Pep – Yes Or No? – 17/11/15

The rumours about Brentford’s potential interest in bringing in current Swansea Assistant Manager Pep Clotet as our new Head Coach received a fairly mixed response from many of the readers of my initial article.

Bill Benn spoke for many of us when he commented:

I hope we keep Paul Williams who has played a big part in the recent upturn of results.

Some, like Jim Rourke felt that his lack of managerial experience counted against him:

My comment would be is that when Pep gets the top job things have not gone well. I would suggest also his appointment as Monk’s assistant coincides with the downturn at Swansea. Sorry to be so negative!

Mark Croxford took issue with this viewpoint and I feel that his rebuttal contains much sense:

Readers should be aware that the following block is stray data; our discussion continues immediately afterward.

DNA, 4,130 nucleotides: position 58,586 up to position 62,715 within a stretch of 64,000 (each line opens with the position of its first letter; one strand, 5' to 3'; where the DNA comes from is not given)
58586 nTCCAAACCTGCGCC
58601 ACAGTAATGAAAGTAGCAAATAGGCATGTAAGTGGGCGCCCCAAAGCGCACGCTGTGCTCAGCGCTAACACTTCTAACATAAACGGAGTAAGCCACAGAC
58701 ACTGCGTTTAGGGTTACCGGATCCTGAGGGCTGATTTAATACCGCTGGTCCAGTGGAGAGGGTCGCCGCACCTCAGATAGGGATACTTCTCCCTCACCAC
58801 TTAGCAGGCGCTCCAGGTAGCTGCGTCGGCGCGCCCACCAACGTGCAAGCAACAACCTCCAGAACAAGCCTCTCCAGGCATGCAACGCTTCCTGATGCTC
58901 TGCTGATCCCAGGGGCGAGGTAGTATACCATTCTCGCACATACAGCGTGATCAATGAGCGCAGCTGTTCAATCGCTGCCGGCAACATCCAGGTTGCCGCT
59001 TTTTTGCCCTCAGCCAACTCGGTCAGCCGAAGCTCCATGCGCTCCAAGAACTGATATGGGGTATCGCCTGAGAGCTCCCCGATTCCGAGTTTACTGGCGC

How can that be true? Last year Swansea had their best ever season – and that coincided with Clotet’s appointment.

Swansea are probably the nearest model to the way that Brentford operate so it seems to make a fair bit of sense to be interested in someone from there.

Whether he would be the right appointment remains to be seen, of course, and it’s a big jump from being the adviser to the decision maker but with a team of coaches to share the burden, maybe it would be a good move for him?

beesyellow22 expressed his thoughts very emphatically:

The situation at Griffin Park has become like a soap opera this season – it’s hard to keep on top of what’s happening anymore!